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Expo 2010: U.S. 'late' as S.F. gets spotlight
2009. 3 December
What the 2008 Olympics did for Beijing - blasting China's capital onto the world stage - Expo 2010 will do for San Francisco's sister city, Shanghai.
by Andrew S. Ross
(sfgate.com) More than 190 countries have signed up to put their best faces forward there. Under the theme Better City, Better Life, the $1.5 billion international fair, which runs from May until October, is expected to attract 17 million visitors. "In terms of expos, it will create world history," said Shanghai's Vice Mayor Yang Xiong at Tuesday night's promotional dinner at the St. Francis Yacht Club.
Why, then, isn't a U.S. presence featured in the 50-page glossy brochure touting the expo? That's because, until recently, there wasn't going to be one, apart from corporate pavilions representing the likes of Cisco Systems, Coca-Cola, IBM and GM (jointly, with Shanghai Automotive Industry Corp.). The U.S. was "late," said Yang, diplomatically.
A federal law banning the use of public funds for world fairs - a prize exhibit in the Anachronism Hall of Fame, if ever there was one - was the chief obstacle. That is, until Secretary of State Hillary Rodham Clinton put her foot down, avoiding a faux pax that would have been laughable if it hadn't carried potentially deleterious consequences.
"Until she committed her personal prestige and the resources of her office, it was not at all clear the U.S. would participate," said Jose Villareal, Clinton's point person for the U.S. pavilion, who attended Tuesday night's gathering.
The pavilion, which is now being built, has since raised $45 million in corporate contributions, including $5 million from Chevron Corp., qualifying the San Ramon oil company as a "global sponsor."
Other Bay Area contributors in the $1 million-plus range include Intel Corp. and Visa Inc.
E&J Gallo Winery, I'm told, is providing the wine to be served "in the Pavilion's fine dining area."
"We have a number of active prospects that will get us closer to our goal (of $61 million) but are still aggressively raising funds," said Villareal.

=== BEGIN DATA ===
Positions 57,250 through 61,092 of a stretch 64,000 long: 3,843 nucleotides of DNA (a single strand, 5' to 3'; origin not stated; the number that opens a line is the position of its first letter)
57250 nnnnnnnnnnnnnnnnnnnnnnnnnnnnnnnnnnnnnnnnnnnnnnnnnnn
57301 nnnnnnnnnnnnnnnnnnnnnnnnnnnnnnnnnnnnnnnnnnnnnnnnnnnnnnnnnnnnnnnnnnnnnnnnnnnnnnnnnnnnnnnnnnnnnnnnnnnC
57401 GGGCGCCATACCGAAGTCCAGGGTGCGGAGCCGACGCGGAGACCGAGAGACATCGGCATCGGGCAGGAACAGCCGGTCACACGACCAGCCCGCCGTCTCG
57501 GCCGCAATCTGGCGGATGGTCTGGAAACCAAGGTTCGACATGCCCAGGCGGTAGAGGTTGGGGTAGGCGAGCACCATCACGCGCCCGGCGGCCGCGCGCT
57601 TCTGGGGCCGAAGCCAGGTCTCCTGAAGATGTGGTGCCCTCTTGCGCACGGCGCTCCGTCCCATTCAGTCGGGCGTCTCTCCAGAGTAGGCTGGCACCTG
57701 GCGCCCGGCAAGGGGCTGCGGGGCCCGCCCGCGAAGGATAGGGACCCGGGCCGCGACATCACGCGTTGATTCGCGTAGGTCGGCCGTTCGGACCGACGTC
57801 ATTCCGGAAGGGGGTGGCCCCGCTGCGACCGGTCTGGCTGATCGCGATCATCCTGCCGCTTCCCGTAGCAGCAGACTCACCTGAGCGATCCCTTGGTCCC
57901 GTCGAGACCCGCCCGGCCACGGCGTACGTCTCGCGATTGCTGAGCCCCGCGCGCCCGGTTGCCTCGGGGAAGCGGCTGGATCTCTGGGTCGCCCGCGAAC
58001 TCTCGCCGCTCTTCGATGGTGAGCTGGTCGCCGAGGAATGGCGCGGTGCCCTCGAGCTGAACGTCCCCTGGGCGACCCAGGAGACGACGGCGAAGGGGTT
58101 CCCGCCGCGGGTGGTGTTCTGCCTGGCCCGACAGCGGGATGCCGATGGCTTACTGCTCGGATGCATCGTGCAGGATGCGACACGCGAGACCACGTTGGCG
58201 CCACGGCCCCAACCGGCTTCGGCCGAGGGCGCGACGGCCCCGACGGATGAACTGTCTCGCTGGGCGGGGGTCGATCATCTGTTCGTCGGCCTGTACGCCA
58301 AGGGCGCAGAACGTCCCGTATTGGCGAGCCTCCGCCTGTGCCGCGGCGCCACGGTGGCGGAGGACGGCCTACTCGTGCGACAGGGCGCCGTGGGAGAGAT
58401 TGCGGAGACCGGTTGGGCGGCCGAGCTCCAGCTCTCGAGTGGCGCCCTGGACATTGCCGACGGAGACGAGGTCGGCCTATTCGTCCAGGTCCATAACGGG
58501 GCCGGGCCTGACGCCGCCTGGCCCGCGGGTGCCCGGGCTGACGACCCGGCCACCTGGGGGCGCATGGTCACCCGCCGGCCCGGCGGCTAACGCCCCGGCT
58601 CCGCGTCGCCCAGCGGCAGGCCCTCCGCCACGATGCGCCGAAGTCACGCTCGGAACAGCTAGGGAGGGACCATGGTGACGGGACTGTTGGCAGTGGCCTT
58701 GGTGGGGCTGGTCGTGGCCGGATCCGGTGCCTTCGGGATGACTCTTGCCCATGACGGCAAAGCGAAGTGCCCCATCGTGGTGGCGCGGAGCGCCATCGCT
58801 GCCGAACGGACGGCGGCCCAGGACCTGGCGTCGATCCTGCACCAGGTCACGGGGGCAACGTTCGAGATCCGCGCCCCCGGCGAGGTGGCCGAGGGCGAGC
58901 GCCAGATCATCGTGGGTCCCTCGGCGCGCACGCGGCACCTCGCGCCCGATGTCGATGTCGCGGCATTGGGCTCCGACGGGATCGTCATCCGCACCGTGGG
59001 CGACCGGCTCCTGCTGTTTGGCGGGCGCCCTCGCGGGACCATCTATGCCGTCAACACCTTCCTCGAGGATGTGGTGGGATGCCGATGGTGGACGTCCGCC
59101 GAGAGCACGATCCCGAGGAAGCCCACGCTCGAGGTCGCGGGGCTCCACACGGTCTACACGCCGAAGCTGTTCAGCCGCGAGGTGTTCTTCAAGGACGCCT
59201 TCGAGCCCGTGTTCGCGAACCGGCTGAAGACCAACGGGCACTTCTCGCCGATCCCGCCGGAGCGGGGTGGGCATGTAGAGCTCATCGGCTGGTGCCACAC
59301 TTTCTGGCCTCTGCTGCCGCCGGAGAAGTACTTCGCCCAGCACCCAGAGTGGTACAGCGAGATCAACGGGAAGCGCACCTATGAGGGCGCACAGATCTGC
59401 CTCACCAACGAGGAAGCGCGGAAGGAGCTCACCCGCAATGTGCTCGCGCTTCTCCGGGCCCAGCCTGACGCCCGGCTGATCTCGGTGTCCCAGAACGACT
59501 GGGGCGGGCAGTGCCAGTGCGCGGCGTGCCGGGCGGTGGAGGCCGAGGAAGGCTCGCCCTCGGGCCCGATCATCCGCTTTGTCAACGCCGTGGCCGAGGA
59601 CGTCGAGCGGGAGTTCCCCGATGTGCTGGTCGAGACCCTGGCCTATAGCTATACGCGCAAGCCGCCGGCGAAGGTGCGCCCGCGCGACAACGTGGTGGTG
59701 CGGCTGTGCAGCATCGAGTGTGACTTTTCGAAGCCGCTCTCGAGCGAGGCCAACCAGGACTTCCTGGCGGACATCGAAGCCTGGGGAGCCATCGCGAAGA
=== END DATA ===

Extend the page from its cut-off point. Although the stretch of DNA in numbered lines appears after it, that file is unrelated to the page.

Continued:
For the sake of comparison, Saudi Arabia came up with $160 million and France (the first stop on Yang's Western promotional swing) with $70 million.
With Expo 2010 (links.sfgate.com/ZIVU) focusing on sustainability, high and green tech, alternative energy and so forth - China's Suntech, which has a 70-person San Francisco office, is the event's prime solar panel installer - should not more Bay Area companies be helping out?
"Yes, California companies could do more," said Yang.
A best practitioner: San Francisco's banner, however, will be waving high. It is the only U.S. city to be featured in Expo 2010's Urban Best Practices Area, designed to show "programs and practices designed to improve the quality of urban life by typical cities in the world."
Details of San Francisco's involvement, and other aspects of "San Francisco week" at the expo, are being worked out. They include a sustainable energy conference, co-sponsored by Chinese Business Network (China's equivalent of CNBC).
Another Bay Area company playing a major role is Peregrine Travel Group. The Danville travel company is Shanghai's "designated agent" for tickets to the expo. Information at www.worldexpochina.net.
Will she or won't she? Clinton says she is definitely going to Expo 2010. A mayoral colleague said Gavin Newsom will definitely be visiting Shanghai next year. But is Nancy Pelosi going with President Obama to the climate change summit in Copenhagen beginning next week?
Pelosi has refused to say, although House Minority Whip Eric Cantor, R-Va., said Wednesday that she is.
"Not true," said Pelosi's office when I inquired. But, the statement added, "a bipartisan group of members of the House have expressed interest in attending ... and the speaker will make a decision about her own possible attendance soon."
Blogging at sfgate.com/columns/bottomline. Tweeting at @andrewsross. E-mail email@example.com.
This article appeared on page D - 1 of the San Francisco ChronicleSource: www.sfgate.com